Buying advice: Travelling abroad after Brexit
Words: Richard Dredge
In 2016 when it was announced that a referendum would be held to determine whether or not the UK should remain a part of the EU, a new word was coined: Brexit. Short for British Exit, it’s a topic that has dominated headlines for the past five years or so. Well, that and Covid, which has also got a brief mention from time to time.
Once it was clear that Britain would indeed be leaving the EU, a massive array of alternative facts, myths and misinformation began to swirl around, with nobody really knowing what would happen.
Well, now the EU is Britainless for the first time since 1973, and the realities of Brexit are starting to become apparent, so if you’re planning to travel to Europe with your motorhome this year – once you’re allowed to leave your own home that is – there are a few things that you’ll need to do to ensure that you’re properly insured.
The good news is that you can still take your motorhome wherever you like, and whenever you like (Covid permitting), just like before – although there is now a cap on the duration of your travels.
The Schengen Area is made up of 26 countries and, while the UK was never a part of this, when it was part of the EU, its citizens enjoyed the right to unlimited freedom of movement throughout the zone. That all ended on 1 January when the UK left the EU and, as a result you can no longer spend more than 90 days travelling in the EU in any 180-day period.
There are also a few extra hoops to jump through, but nothing that should cause you any problems. By the time Covid allows us all to carry on as before (which is probably several months away yet), the insurance companies should have streamlined their processes to make everything as quick and painless for you as possible when it comes to sorting out your paperwork.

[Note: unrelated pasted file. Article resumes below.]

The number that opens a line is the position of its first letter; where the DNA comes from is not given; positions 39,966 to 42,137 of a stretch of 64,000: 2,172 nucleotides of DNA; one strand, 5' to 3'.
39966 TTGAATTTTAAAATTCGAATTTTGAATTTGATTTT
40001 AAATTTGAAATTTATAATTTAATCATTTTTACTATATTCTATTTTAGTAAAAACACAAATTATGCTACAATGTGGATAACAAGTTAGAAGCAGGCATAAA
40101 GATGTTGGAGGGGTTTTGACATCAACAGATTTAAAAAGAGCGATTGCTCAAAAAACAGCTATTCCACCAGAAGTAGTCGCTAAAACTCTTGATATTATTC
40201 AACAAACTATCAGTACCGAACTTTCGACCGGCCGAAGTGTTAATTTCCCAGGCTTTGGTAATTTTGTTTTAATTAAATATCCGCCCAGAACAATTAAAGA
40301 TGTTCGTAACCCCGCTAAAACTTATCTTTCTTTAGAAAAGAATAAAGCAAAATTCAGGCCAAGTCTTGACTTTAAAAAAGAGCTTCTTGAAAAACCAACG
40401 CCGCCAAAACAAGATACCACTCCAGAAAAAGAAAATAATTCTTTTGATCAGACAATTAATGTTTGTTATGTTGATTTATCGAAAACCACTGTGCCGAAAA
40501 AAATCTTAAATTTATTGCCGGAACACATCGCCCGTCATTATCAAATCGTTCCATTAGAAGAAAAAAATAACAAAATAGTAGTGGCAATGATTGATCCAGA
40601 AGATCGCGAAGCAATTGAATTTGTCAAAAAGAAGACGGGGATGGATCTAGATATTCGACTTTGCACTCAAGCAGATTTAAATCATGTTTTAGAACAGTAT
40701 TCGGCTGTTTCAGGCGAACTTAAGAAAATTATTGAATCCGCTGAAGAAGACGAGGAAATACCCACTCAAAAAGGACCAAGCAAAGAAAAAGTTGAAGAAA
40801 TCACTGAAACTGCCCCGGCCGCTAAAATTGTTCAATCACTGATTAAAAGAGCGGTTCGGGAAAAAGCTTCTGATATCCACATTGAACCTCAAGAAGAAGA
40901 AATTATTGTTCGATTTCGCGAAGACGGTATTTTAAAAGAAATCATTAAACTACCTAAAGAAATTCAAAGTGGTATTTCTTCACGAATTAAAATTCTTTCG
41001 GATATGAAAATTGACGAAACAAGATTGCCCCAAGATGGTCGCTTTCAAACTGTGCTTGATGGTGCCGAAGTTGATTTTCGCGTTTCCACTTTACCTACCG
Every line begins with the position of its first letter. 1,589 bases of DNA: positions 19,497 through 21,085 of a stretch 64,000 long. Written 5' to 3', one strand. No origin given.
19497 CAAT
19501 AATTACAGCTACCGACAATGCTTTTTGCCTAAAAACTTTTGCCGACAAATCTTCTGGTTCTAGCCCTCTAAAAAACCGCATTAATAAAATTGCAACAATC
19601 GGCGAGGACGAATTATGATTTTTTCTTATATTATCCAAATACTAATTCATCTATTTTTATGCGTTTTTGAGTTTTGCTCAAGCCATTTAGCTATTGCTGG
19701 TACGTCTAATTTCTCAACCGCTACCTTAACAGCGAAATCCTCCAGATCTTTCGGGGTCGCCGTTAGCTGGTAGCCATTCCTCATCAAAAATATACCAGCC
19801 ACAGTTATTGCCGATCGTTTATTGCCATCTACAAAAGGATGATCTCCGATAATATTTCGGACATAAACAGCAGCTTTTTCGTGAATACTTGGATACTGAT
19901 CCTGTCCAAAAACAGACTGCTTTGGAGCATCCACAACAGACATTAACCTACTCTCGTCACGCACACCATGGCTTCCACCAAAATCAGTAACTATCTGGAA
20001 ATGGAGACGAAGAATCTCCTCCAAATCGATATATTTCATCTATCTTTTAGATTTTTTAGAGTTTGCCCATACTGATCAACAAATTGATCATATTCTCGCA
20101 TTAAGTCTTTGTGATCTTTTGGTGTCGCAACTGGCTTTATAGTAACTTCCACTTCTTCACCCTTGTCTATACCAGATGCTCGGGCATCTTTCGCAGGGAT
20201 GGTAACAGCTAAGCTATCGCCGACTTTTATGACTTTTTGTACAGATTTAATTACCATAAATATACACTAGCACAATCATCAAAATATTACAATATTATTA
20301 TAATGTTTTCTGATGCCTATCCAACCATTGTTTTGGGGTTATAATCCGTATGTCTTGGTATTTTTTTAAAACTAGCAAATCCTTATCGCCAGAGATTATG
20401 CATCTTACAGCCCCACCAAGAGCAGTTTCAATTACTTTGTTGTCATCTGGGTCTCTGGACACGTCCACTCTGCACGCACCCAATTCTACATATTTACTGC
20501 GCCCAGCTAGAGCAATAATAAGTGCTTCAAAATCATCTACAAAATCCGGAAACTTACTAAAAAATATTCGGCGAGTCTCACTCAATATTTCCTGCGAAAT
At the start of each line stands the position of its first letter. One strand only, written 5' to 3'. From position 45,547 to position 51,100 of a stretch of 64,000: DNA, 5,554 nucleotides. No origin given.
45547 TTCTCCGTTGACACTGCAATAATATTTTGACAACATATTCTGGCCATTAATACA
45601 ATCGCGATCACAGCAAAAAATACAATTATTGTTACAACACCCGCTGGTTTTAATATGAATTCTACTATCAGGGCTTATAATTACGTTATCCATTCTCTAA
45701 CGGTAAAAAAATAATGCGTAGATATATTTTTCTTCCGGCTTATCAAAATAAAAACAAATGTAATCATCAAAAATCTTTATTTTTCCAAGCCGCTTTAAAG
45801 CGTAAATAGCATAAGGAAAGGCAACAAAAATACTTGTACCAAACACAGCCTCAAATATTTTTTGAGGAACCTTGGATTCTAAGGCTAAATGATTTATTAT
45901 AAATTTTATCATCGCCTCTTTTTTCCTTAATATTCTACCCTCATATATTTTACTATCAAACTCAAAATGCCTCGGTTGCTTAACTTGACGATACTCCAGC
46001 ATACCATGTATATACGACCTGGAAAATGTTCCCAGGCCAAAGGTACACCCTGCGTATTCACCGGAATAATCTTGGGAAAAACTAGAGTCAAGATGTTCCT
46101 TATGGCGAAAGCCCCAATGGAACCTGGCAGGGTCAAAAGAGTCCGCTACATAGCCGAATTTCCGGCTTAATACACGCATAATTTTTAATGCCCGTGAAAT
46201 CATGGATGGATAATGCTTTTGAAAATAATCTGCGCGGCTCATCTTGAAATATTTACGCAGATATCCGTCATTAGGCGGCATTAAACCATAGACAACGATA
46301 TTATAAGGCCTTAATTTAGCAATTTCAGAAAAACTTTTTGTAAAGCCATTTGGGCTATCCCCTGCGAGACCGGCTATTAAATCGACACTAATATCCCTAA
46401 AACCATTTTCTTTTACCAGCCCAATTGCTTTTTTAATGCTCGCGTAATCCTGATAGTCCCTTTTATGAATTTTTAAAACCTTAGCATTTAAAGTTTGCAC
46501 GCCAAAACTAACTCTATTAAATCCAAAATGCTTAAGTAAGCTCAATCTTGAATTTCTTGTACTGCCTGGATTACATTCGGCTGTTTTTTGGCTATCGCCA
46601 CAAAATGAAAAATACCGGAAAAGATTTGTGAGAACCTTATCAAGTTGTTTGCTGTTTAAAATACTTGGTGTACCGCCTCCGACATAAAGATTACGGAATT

To see what’s changing, we caught up with Andrew Evanson of Motorhome Protect.
He told us, “You should display a GB sticker on your motorhome when travelling in Europe, and you’ll need to carry a green card. These are standardised documents recognisable at borders and they prove that you have the necessary motor insurance cover in place.
Physical copies need to be with drivers at all times and insurance specialists such as Motorhome Protect will be able to arrange for these to be issued to policyholders on request. We’d recommend that you give plenty of notification of the dates you are planning to travel when organising your trip, so there aren’t any unwanted delays or stress caused.”
While we were speaking to Andrew, we asked him to do some crystal ball-gazing; does he think that insurance premiums or policies are going to change as a result of Brexit?
He commented: “We’ve had conversations with our insurer partners about this and we currently don’t expect premiums to rise. We understand that there has been some uncertainty around European travel in the build-up to Brexit, so when making initial holiday plans any motorhome owner should clarify what their policy covers.
For example, all of our policies include EU travel as standard, but that’s not something that you can assume is included with all of the policies that are on the market.”
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A large proportion of motorhome and campervan owners regularly travel in Europe, so any insurer has to stay on the ball when it comes to knowing the rules. Specialist companies will also have a straightforward process in place for dealing with queries and document requests from policyholders.
So, don’t be put off quizzing your insurer if you’re planning to cross the Channel this summer. If there’s anything that you need to ask it, you can be certain that your insurer has already been asked dozens of times before.
In association with Motorhome Protect Insurance Specialist
Tel: 01865 818331